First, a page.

Cut the curd with a knife that reaches to the bottom of the pot. Cut in 1-inch cubes both ways, then at a 45-degree angle. (See photo above for my imperfect version of this.)

Place the pot back on the stove and heat to 105 degrees while slowly moving curds around with your spoon. Stir gently, pulling up with the ladle to cut any remaining big ones.      

Take off the burner and continue slowly stirring for 2 - 5 minutes. (More time will make a firmer cheese.)

Ladle curds into a colander (over a bowl) and drain off as much of the whey as you can without pressing the curds too much. 

Put curds in a microwaveable bowl and microwave for 1 minute. 

Remove and drain off the whey as you gently fold the curds into one piece (knead a bit to squeeze out, stretch, fold, stretch again). Add 1 teaspoon salt.

Microwave another 30 seconds. Drain again and stretch the curd. It must be 135 degrees (or uncomfortable to hold) to stretch properly. Knead from the outside in, in a ball. Stretch it by pulling until it is smooth and shiny. The more you work the cheese, the firmer it will be. 

Form cheese into a log or ball or braid it. 

When finished, to stop it from further cooking, submerge it in 50 degree water for a few minutes, then ice water for 15 minutes. This will cool it down and allow the cheese to hold its shape and silky texture and keep it from becoming grainy. 

Enjoy in any way you would enjoy fresh mozzarella! We had ours on bread layered with pesto and some sort of tomato topping. I don't remember what exactly but I do remember it was delicious and consumed immediately.

Banh Mi Chicken Sandwiches

In summers past, the kids and I would sometimes meet up with my husband in town at lunchtime on Thursdays to watch an outdoor family concert while we enjoyed a picnic. Sometimes I'd pack food, but more often we took the opportunity to patronize a new food truck that was right nearby selling Cambodian food. We liked their sandwich especially, with a choice of protein and pickled vegetables and cilantro on top. Later, that food truck became a restaurant, and we get delicious takeout from there now and then.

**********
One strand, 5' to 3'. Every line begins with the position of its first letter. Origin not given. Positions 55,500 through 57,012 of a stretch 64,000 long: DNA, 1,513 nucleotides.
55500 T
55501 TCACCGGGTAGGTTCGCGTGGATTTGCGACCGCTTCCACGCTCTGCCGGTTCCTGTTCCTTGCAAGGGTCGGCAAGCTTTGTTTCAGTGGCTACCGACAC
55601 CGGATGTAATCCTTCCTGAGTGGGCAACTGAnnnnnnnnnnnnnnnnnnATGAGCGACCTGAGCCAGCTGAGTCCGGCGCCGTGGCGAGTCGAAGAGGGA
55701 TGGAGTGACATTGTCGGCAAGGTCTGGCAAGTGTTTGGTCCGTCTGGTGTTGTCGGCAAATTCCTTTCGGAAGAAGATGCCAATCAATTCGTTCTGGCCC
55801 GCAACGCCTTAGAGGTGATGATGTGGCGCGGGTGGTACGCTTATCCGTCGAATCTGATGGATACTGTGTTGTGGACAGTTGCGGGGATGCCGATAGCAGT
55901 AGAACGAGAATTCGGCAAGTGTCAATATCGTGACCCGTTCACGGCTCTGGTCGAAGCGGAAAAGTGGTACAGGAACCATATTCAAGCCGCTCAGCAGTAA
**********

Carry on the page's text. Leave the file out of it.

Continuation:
One day I was looking for fun sandwich ideas as I was planning our dinners for the coming week, and I came across this Vietnamese banh mi sandwich. I'm a sucker for anything involving rice vinegar, soy sauce, lime, and cilantro, so I had to try it. It was so good (and so easy). It reminded us a lot of the yummy food truck/takeout sandwiches we'd enjoyed. We've had it several times since and most recently because my son remembered and requested it. It is the absolute best if you love quickly-pickled vegetables and a tiny bit of spice. But the nice thing is this sandwich is simply a base of deliciously marinated chicken that everyone likes, and the other stuff can just be brought to the table as optional toppings so everyone can finish their own sandwich the way they like. The last time we had this, we happened to have leftover pickled onions from a recent taco night and those were a fabulous addition. 

We generally take this meal (and most any sandwich night) as an excuse to eat potato chips on the side. (And if you're not a bread/sandwich person, I'm sure this same basic recipe for the chicken, vegetables, and toppings would be as amazing on a salad or on a bowl of rice.) 

Vietnamese Banh Mi Sandwiches 
slightly adapted from Little Spice Jar 
(serves 4)

for pickled vegetables:
1/2 C water
1/2 C rice vinegar
1/2 C sugar
2 t salt
cucumbers and carrots or other vegetables on hand, all thinly sliced into 1/4-in.-thick matchsticks* 
          *(original recipe called for 6 oz. daikon, 6 oz. carrots, and 2 Persian (small) cucumbers, but since 
          the first time we made this, I've skipped the daikon and used more carrot instead or added onion, 
          depending on what we had)

for chicken and marinade:
about 1 lb. chicken breast, sliced in strips
3 cloves garlic, minced
1/4 C soy sauce 
1 T sugar
1 T mayo
1/2 t lime zest 
2 t Sriracha (we use Cholula instead)

for sandwich assembly and toppings:
4 Vietnamese bread rolls or French baguettes (we buy "European Ciabatta Rolls" from Hannaford, which are the perfect size)
sliced jalapeno or more Cholula